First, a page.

Category Archives: Breed Index

The Kennel Club – Friend Or Foe?

Why we should support the Kennel Club

I am receiving large numbers of enquiries for puppies once again, as people realise that a dog will improve their lives. It is so frustrating not to be able to offer any support to these people, because puppies are not toilet paper and cannot be made to order.

I always recommend that people contact the other Kennel Club Assured Breeders and ask to go onto their waiting lists. I’m delighted to have recently had my three-yearly inspection as part of this scheme. However, I am disappointed that there isn’t wider recognition and take-up of this scheme.

The history and purpose of the Kennel Club

It’s a very old organisation that runs dog shows. I think that is the public perception of the Kennel Club. The organisation was set up in 1873 “to have a consistent set of rules for governing the popular new activities of dog showing and field trials. It was the first national kennel club in the world.”

dog showing
dog showing

The home page of the brand new Kennel Club website now states it is:

The largest organisation in the UK devoted to dog health, welfare and training. Our objective is to ensure that dogs live healthy, happy lives with responsible owners.

What does the Kennel Club do?

It does still run dog shows. Although most people are aware of Crufts, the world’s oldest and largest dog show, they probably don’t know everything that happens there. The show really is a celebration of dogs! You can find out about different dogs, watch dogs at work, doing what they do best and enjoy the amazing relationships between dogs and owners.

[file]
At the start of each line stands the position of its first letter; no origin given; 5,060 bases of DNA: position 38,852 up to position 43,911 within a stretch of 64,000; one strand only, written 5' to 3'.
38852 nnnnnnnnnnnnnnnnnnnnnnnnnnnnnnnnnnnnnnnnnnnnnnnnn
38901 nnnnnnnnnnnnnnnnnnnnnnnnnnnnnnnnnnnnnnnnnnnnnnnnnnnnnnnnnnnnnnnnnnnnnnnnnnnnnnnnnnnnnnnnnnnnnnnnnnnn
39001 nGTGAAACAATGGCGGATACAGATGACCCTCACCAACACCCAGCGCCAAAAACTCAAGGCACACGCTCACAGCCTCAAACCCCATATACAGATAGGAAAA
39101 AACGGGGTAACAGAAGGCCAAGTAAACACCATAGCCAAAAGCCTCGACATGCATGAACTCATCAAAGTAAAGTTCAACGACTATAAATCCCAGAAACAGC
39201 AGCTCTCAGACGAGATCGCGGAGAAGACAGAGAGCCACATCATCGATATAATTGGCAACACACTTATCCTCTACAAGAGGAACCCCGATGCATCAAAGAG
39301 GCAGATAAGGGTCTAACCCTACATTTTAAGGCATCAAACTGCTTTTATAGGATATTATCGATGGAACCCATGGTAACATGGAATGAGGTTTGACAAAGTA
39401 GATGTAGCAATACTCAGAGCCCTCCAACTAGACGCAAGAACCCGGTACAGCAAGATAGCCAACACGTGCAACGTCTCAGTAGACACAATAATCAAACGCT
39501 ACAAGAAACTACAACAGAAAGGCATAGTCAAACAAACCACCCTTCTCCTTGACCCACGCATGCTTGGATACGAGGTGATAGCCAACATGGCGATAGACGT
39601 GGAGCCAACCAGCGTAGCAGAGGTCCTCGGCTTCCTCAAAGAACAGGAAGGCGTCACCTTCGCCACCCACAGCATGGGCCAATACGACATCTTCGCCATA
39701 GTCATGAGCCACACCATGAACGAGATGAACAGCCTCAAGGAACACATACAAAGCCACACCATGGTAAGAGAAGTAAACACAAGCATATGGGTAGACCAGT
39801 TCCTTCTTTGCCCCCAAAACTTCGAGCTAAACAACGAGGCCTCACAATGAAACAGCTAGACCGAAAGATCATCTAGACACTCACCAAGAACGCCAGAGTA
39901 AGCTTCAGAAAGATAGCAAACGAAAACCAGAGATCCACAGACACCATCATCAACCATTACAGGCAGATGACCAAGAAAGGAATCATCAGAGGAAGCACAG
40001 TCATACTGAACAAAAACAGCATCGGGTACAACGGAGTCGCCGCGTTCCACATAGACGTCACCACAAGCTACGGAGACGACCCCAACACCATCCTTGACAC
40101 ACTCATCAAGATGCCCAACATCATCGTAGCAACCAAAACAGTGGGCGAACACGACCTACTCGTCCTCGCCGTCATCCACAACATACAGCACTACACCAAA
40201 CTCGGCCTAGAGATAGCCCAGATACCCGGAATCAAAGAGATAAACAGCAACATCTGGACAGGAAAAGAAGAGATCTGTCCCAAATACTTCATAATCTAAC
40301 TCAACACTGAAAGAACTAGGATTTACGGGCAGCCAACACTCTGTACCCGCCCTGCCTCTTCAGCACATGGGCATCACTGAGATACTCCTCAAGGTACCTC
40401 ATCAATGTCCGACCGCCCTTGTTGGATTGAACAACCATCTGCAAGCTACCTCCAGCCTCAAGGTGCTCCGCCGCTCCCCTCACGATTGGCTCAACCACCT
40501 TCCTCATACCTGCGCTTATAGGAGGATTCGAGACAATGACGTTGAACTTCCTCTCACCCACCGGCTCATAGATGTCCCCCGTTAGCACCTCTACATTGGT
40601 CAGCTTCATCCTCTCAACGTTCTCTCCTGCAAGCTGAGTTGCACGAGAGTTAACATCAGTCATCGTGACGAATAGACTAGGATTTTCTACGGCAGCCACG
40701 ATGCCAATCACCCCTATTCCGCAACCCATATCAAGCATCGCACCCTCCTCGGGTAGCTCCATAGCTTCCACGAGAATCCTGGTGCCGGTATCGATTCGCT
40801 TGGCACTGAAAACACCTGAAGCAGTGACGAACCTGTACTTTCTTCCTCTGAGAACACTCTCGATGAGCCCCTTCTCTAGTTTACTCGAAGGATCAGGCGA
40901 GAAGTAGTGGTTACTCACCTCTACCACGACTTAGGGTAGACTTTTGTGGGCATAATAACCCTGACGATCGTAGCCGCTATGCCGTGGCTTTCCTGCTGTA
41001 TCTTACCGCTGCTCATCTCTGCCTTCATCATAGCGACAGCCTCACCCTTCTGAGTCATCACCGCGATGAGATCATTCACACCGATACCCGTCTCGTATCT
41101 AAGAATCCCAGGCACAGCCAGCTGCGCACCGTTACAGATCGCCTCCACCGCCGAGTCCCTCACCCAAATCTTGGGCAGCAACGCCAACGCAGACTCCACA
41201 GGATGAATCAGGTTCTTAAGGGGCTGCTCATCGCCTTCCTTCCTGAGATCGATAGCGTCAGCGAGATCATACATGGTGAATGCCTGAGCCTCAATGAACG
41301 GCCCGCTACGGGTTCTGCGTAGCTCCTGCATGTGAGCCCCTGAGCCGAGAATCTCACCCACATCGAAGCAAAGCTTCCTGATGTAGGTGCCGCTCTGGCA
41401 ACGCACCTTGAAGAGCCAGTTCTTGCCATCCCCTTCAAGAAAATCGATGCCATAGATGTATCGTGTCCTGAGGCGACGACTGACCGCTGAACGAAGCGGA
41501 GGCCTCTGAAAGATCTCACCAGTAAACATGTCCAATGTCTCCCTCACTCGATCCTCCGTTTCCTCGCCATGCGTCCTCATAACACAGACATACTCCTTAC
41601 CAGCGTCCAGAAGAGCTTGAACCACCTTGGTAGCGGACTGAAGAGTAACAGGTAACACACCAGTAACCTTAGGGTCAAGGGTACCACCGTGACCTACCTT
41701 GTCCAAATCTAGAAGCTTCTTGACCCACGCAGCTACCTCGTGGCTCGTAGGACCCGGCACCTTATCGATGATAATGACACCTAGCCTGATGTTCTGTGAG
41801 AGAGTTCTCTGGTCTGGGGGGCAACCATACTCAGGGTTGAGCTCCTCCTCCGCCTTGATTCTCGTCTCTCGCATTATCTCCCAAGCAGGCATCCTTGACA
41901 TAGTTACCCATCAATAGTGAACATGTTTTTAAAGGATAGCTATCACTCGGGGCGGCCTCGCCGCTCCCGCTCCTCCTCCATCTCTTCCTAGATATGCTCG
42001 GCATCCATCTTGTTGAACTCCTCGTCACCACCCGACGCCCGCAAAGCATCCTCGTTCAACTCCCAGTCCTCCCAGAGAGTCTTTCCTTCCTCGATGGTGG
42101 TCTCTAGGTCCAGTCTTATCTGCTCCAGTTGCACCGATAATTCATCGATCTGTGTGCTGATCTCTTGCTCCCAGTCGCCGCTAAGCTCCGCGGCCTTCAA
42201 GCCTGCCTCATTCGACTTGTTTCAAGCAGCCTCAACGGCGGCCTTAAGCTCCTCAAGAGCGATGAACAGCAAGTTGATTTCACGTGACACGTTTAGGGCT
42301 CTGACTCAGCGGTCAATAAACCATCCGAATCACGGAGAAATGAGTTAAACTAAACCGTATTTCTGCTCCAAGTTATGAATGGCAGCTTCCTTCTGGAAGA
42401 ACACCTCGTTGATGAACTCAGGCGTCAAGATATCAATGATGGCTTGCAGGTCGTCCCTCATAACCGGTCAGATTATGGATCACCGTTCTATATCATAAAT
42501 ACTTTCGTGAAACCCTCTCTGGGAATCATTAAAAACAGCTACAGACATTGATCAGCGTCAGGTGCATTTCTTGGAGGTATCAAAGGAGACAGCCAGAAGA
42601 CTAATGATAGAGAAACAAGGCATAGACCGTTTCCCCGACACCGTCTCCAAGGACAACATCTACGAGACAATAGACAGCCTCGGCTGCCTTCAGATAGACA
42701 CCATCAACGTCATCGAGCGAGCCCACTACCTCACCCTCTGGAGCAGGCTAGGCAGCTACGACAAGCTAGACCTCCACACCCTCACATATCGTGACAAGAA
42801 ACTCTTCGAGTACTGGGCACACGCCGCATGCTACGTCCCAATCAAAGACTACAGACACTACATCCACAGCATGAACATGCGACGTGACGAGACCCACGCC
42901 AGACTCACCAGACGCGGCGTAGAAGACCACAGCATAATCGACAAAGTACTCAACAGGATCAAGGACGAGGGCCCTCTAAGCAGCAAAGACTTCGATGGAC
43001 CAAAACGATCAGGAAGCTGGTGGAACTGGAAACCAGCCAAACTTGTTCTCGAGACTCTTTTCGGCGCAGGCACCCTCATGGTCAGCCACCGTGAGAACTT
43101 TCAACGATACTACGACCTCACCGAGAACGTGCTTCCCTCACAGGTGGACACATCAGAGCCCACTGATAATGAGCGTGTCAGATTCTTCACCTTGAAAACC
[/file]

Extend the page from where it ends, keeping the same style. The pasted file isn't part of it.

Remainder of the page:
I love watching the heelwork to music displays and the excitement of the flyball. Of course I love watching the agility and was very proud as a breeder to have one of my pups competing last year. It’s a great place to learn about dogs and what brings them into our lives. And there is LOTS of shopping to be done!

heelwork to music
heelwork to music

Other dog shows around the country are run by the Kennel Club. Breed shows promote the enormous range of dog breeds we have available to us in the this country. Sadly though, this is still viewed as an elite hobby and one that is regarded as subject to corruption and bias. I do feel that something based on the subjective opinions of individuals is likely to be a bit unfair. However, through writing the Breed Index, I have learnt that there are breed standards and that these are rigorously checked.

Healthier Dogs?

I do believe that the Kennel Club is a force for better dog health. There have been scandals in recent years about dogs with poor conformation winning prizes, but I think that on the whole, there is a momentum of support for healthier dogs.

health and health screening
health and health screening

The Kennel Club claims the following:

“We help improve the lives of dogs, now and in the future, through research, collaboration, resources and health schemes.”

For pedigree dog breeders, there is a wealth of information and support. As an Assured Breeder, I am not able to register my puppies as pedigree Border Collies without meeting the health testing requirements for my breed. If I want to use someone else’s dog to mate with mine, I am able to check the health records of that dog and ensure that the dogs are a good match.

Sadly, the Kennel Club is not as rigorous in recording the health of all dogs. Crossbreeds are not required to be tested. Puppies can still be ‘registered’ with the Kennel Club, but this is just a record of existence, not a certificate of proven parentage and health. I don’t know how this could be improved?

Getting a dog

Just as I have tried to support people in finding a dog, the Kennel Club have a huge amount of support and resource to help people. You can find out about different breeds, check the health of a dog’s parents, and think about what different dogs might need in terms of care. The Kennel Club provide support on finding a rescue dog and help you find an Assured Breeder.

finding a dog
finding a dog

Admin issues

Part of the problem the Kennel Club has is to do with the sheer volume of information it holds and the demand for dogs in this country. Last year was an extremely challenging one for the organisation as the massive increase in demand coincided with a transfer of records to a new IT system.